Updated: Jul 18, 2020
Born June 27, 1880, Helen Adams Keller fell ill at the age of 19 months and became blind, deaf, and mute. At the age of 7 years, her teacher, Anne Sullivan, recognized a strength - the ability to communicate and began working diligently with her. She mastered several methods of communication, including touch-lip reading, Braille, speech, typing, and finger-spelling. Before graduating college, she wrote her first book, The Story of My Life, which covered her transformation from childhood to the 21-year-old college student. She graduated cum laude from Radcliffe College in 1904 at the age of 24. Helen continued to concentrate her efforts to help those with disabilities. She became active in social and political matters, including women's suffrage, pacifism, and birth control. She co-founded Helen Keller International to combat the causes and consequences of blindness and malnutrition. In 1920, she helped found the American Civil Liberties Union (ACLU). Other activities included her membership with the American Federation for the Blind and many other campaigns to help raise awareness, money, and support for the blind, including both domestic and international work.
Helen Keller refused to allow her weakness to define her. She turned her attention away from her inability to see, talk, and hear and used them to build a platform on her strengths. She realized at an early age that, although these senses are important, they weren't the best part of her. Her strengths were much more. She was simply a woman of accomplishment with a special gift who could not see. You too have strengths that have much more value than any weakness you possess. The problem is that so many concentrate on their weaknesses instead of realizing and feeding their strengths. Of course, knowing your weaknesses is important. We all have them and if you don't think you do, that is your greatest one. You must control them or they will debilitate any progress you may achieve. Most performance systems, or at least during the appraisal, are geared to discuss only what you don't do well and schedule training to help you turn that weakness into a strength. However, your weaknesses are such due to core reasons beyond your control.
Below are four reasons that you should spend most of your energy finding and developing your strengths instead of expending your resources to correct your weaknesses.
Your strengths are the best part of you. You may fail to recognize many of these, but they are waiting to be developed. These are natural instincts that stand out. They are innate and were given to you by the Creator. They are attributes that come natural to you. On a scale of 1 to 10, your weaknesses may be a 2.5. Because it is a weakness, it will respond less effectively to stimuli. Pouring all of your resources into your weakness may raise it to 4.0 to 4.5. You are still below average. However, your strength, without any stimuli, will rate higher, say at 6.5. Because it is a strength, it will respond much quicker and effectively to stimuli and, therefore our may rise it to a 9.0. Helen Keller developed her strength and helped millions of others, whose work continues today. She replicated others through her strengths.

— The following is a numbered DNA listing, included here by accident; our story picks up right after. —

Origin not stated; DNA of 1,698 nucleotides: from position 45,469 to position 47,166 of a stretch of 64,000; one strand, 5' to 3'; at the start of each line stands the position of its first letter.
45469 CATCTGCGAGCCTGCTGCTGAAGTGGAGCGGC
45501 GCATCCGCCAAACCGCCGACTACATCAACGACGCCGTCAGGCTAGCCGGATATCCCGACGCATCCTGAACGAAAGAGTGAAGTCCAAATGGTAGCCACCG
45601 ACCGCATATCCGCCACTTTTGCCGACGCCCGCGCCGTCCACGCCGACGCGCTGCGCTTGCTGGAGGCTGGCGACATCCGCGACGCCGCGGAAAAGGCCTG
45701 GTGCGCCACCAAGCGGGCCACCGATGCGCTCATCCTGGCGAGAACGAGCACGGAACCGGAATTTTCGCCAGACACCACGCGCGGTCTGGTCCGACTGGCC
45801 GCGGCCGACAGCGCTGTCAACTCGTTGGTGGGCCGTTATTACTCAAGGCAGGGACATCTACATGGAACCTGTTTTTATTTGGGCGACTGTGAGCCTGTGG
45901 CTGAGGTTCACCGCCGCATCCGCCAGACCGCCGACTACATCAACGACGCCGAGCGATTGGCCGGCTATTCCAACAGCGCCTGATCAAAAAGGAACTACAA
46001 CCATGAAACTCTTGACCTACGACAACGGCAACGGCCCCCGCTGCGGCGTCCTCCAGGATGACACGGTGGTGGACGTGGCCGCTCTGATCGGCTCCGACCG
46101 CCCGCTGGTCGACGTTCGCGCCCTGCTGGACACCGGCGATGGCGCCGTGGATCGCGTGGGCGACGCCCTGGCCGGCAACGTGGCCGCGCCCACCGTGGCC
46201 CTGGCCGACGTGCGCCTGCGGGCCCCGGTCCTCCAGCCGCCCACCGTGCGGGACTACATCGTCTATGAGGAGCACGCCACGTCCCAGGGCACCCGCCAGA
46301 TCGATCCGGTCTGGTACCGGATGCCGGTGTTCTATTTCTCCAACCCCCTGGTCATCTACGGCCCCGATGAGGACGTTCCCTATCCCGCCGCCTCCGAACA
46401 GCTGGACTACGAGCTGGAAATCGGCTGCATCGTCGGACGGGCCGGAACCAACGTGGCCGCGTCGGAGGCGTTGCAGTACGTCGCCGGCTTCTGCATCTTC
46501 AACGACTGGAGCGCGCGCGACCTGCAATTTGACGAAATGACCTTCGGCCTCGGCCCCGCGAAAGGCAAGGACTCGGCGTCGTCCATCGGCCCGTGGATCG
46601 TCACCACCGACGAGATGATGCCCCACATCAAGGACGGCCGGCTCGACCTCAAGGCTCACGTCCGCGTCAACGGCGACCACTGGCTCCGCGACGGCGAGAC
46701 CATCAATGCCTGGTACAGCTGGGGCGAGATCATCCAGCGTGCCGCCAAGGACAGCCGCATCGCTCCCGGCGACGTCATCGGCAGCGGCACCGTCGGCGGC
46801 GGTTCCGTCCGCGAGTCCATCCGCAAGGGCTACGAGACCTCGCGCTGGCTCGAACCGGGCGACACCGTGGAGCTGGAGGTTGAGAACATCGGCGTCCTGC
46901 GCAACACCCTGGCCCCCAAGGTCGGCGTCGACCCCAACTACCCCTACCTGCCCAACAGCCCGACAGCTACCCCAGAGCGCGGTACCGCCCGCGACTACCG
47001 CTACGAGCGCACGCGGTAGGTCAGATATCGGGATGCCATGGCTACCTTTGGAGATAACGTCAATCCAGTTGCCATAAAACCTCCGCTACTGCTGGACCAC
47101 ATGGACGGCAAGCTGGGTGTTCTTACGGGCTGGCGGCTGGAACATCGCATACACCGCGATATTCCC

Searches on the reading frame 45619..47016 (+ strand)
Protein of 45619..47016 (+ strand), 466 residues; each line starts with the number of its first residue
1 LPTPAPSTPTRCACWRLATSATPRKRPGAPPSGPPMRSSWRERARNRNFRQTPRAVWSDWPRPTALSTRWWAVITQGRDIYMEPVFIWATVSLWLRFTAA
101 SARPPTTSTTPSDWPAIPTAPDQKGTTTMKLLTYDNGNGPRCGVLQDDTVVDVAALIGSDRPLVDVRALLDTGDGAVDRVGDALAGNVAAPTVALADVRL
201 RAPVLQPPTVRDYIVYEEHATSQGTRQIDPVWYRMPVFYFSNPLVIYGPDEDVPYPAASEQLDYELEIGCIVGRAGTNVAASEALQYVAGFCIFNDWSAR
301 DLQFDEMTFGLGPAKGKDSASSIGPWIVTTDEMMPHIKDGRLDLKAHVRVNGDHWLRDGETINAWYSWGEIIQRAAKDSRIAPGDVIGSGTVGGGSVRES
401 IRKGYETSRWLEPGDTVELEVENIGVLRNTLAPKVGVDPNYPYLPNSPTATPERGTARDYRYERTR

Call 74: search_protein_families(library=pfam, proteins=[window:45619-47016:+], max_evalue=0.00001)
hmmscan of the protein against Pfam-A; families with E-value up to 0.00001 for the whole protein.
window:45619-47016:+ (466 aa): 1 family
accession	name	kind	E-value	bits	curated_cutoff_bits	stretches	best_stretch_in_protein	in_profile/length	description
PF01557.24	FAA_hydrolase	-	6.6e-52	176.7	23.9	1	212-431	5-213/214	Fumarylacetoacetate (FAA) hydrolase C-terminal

Focusing on your weaknesses takes time and resources away from more adaptive resources you could be using to feed your strengths. The mental paradigms of weaknesses are debilitating. Instead of realizing what you can do, you struggle with focusing on what you can't do. These mental pictures block vision and the motivation to pursue your dreams. You see these weaknesses as huge problems. Focusing on your strengths provides you with a mental picture of a target too large to miss.
Focusing on your strengths adds value to you, your organization, and everyone around you. If I am interviewing you for a position, I want to know what value you can add to me and my organization. If you can't add value, I won't hire you. Adding value creates organizational collateral and increases your worth to the organization and yourself.
Focusing on your strengths adds value to you, your organization, and everyone around you. -----Dr. Tony Daniel
Finally, recognizing and focusing on your strengths teach perseverance. It takes courage, stamina, and determination to develop your strengths. Don't let anyone tell you that feeding and developing your strengths are easy. Patience is a key ingredient. The accountability becomes much higher and the stakes become much more extensive. Navigating these strengths in the marketplace may be difficult at times and acceptance by others may be low. However, as Helen Keller's story teaches us, perseverance will teach you to not be deterred and not let any deficiency define you.
To help you find your strengths and a career path that is more compatible to those strengths, there are a variety of instruments for use. I recommend participating with as many as possible for a more holistic viewpoint. You'll be amazed at the results, which will shed light on why certain things or events occurred, both positive and negative in your life. You'll gain a more thorough understanding about you and how you can be more strategic in creating a plan to develop you.
Have you recognized your strengths?
Do you find yourself thinking more on needing to correct your weaknesses that feeding and developing your strengths?